"I'm cooking," HoJo said proudly. "I'm David's favorite restaurant."
Wright has had plans for HoJo's. And now, two younger Mets teammates -- Daniel Murphy and Nick Evans -- are to join him at Johnson's.
The host will be serving more than beef on the last real football Sunday before baseball takes its place on the horizon. Hitting will be more than a side-dish conversation. As casual as this get-together at Johnson's home in Stuart, Fla., is likely to be, work will be discussed.
"They'll probably be the ones who bring it up," Johnson said. "They're the ones who can't wait to get started and get to work."
Johnson spoke from his cellular phone from Jacksonville, Fla., home of the university his son, Glen, attends, and home of Murphy, who is likely to be the greater part of the left-field platoon the Mets have proposed for 2009. HoJo had made plans to visit his son "one more time before we get started [with training camp]," and he knew, from his regular contact with the Mets' position players, Murphy would be in town. Father, son and student were to use a local batting cage.
Wright, Johnson's unofficially adopted son, is flying down this weekend, and Evans, unaware of the others' plans for Sunday, is flying in from Arizona that day. It seems like a Head Start program, but Johnson says it's not.
"These guys have been hitting already," he said. "The three of them are very dedicated."
Wright has been using the facilities at Citi Field. His colleagues, both rookies last season, have been getting their swings since recovering from leg injuries that undermined their offseason plans. Murphy suffered a Grade 2 strain -- Grade 4 is the most serious -- of his right hamstring in November while playing in the Arizona Fall League. Evans, likely to be one of the relatively few right-handed hitters among Mets reserves, strained his right quadriceps while playing in the Puerto Rican winter league. Each is expected to be at full strength when Spring Training begins.
Chances are, Sunday night will pass without any swings. It is just as likely that hitting will be discussed over beef and bottles. Part of Johnson's lesson plan for camp is emphasizing a more enlightened approach to situational hitting. The Mets didn't prosper in critical situations last season, and manager Jerry Manuel began last summer discussing the need for an improved approach.
"We had meetings in New York after the season," Johnson said. "We've discussed and tried to work out plans of how to present what we want from them. We need to refine the process."
Johnson spoke of dealing with anxiety of situational hitting.
"The idea is not to try to do everything yourself," he said. "Relaxing is part of it, but understanding what's needed in a big situation is part of it too. And what to expect from the pitcher you're facing. The more you understand it, the better prepared you are. The better prepared, the more confident and relaxed you should be.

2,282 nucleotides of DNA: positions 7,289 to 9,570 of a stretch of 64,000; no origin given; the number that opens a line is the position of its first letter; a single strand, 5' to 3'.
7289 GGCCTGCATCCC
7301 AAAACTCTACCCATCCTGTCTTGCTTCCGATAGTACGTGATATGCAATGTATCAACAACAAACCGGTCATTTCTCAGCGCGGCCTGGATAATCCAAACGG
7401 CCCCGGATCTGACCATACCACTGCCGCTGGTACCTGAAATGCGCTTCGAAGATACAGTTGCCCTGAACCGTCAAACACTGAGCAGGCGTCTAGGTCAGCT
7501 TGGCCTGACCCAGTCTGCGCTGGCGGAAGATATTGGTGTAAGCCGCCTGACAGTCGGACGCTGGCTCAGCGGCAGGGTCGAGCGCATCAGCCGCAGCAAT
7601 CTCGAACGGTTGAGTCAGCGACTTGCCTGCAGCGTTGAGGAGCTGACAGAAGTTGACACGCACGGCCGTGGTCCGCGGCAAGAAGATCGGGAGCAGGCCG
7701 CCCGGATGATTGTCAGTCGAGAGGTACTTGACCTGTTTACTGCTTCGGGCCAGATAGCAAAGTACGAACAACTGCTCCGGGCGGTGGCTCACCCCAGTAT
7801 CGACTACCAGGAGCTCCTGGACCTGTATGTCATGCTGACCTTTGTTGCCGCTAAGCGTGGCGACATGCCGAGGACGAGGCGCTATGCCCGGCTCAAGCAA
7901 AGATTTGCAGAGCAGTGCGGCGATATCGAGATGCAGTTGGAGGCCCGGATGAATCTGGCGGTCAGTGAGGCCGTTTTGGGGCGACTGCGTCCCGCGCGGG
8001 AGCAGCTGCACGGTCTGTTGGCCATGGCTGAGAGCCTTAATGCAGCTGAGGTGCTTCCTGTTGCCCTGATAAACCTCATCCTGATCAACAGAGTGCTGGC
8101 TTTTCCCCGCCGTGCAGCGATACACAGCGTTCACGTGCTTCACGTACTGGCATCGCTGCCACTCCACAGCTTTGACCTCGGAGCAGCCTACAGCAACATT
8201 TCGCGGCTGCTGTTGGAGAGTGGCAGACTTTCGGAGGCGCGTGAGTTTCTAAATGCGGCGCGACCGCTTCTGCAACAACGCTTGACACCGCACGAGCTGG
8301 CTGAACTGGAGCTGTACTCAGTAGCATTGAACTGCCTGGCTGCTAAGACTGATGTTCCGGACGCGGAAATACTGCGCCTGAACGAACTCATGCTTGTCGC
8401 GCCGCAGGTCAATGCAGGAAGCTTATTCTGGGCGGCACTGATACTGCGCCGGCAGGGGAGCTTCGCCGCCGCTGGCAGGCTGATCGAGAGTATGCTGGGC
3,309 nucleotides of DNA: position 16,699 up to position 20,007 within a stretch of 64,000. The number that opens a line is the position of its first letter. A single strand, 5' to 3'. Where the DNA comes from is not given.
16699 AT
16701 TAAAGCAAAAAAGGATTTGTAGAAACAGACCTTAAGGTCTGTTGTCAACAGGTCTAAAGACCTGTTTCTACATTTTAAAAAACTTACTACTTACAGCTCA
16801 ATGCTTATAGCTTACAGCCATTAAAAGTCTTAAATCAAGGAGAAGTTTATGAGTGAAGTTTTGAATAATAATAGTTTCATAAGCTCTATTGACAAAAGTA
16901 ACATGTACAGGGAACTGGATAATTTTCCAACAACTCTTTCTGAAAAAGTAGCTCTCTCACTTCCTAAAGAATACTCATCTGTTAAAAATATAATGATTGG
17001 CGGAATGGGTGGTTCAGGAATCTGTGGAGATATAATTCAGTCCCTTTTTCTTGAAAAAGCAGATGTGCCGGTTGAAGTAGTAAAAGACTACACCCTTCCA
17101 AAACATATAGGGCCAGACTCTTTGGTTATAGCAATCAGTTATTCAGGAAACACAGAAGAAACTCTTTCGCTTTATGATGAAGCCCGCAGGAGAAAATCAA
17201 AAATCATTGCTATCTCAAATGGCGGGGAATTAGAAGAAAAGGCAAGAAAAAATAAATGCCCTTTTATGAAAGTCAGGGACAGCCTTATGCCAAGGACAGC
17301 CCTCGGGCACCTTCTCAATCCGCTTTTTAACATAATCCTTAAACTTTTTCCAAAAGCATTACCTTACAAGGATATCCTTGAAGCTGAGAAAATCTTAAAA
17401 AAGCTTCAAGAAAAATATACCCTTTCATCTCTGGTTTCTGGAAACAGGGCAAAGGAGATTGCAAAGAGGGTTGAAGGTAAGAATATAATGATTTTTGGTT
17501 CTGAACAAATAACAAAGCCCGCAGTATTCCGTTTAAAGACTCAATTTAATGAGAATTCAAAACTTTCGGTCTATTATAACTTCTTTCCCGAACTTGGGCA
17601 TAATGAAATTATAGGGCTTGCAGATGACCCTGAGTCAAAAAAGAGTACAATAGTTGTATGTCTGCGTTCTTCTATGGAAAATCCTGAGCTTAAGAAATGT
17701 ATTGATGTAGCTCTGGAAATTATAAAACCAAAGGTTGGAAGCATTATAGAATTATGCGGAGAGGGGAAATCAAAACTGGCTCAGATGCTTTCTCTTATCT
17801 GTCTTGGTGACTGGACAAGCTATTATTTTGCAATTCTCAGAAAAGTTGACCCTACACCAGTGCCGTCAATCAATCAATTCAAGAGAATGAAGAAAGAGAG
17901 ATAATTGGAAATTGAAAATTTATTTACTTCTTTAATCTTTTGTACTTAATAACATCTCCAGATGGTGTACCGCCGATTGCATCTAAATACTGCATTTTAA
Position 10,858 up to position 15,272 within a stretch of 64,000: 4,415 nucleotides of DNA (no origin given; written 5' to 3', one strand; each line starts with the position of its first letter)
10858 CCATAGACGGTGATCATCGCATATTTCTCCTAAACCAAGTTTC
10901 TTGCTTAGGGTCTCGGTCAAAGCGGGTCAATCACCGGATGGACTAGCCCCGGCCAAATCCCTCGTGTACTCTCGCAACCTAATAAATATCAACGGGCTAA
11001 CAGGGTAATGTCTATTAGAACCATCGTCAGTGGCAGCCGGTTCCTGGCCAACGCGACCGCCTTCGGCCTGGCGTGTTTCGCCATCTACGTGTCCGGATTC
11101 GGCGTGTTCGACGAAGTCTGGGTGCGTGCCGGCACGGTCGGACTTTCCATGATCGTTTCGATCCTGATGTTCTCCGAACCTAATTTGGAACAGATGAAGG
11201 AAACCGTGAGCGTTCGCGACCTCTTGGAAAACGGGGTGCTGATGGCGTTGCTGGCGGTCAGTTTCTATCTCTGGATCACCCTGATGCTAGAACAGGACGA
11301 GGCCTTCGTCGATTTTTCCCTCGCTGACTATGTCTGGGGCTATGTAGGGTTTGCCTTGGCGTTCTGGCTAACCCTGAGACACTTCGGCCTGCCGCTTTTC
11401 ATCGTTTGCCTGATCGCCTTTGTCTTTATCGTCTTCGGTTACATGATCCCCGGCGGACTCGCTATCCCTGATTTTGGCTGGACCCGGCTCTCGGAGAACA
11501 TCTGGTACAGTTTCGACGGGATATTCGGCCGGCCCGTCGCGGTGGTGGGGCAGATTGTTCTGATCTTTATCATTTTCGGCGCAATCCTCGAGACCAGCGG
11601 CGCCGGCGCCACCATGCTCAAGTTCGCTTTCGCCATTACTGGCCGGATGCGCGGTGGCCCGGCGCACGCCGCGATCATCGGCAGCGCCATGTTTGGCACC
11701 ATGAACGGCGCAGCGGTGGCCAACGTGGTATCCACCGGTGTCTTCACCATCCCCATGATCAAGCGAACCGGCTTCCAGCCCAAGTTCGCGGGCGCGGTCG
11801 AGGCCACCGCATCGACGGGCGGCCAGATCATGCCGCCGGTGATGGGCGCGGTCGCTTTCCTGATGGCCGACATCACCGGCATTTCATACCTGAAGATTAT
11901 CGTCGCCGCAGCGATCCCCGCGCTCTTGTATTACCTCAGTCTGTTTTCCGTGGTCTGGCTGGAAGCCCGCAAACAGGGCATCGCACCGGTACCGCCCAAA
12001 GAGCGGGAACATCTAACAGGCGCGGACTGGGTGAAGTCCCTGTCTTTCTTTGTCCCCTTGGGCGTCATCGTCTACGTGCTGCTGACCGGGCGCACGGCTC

"There are ways to practice hitting in those situations and get accustomed to what you have to do."
Johnson always was impressed by how Keith Hernandez handled those situations when they played together with the Mets in the '80s.
"Keith was as good as anyone in big moments," he said.
Johnson recalls the opposite-field single Hernandez dropped over the head of Red Sox shortstop Spike Owen in the sixth inning of Game 7 of the 1986 World Series. It produced the Mets' first two runs of the game.
Years later, Red Sox pitching coach Bill Fischer told Hernandez, "We knew if we got you there, we were going to win the World Series."
The Mets tied the score at 3 in the sixth and scored three times in the seventh with Hernandez driving in a run with a sacrifice fly.
"Keith was at his best late in the game. He always gave us just what we needed," Johnson said in 2007, shortly after he was appointed. "He knew how to put pressure on the pitcher by talking what the pitcher gave him. He had it figured out. He didn't need to hit one out. [In that Game 7], he knew two runs would get us going. And that sacrifice fly gave us a three-run lead.
"You have to understand what the circumstances call for and adjust."
As far as Johnson knows, Hernandez hasn't been asked to work with the players. Hernandez had served as special, first-base tutor for Todd Zeile in Spring Training 2000.
"But I watched Keith for a long time," Johnson said. "I tried to learn how he went about it.
"I think I know the mind-set, and I have an idea how to practice it. We'll have to work around the [World Baseball Classic], but we'll have some opportunities for dry runs. We'll be talking about it a lot in Spring Training and probably Sunday, too. It's football, but we're getting close to baseball again."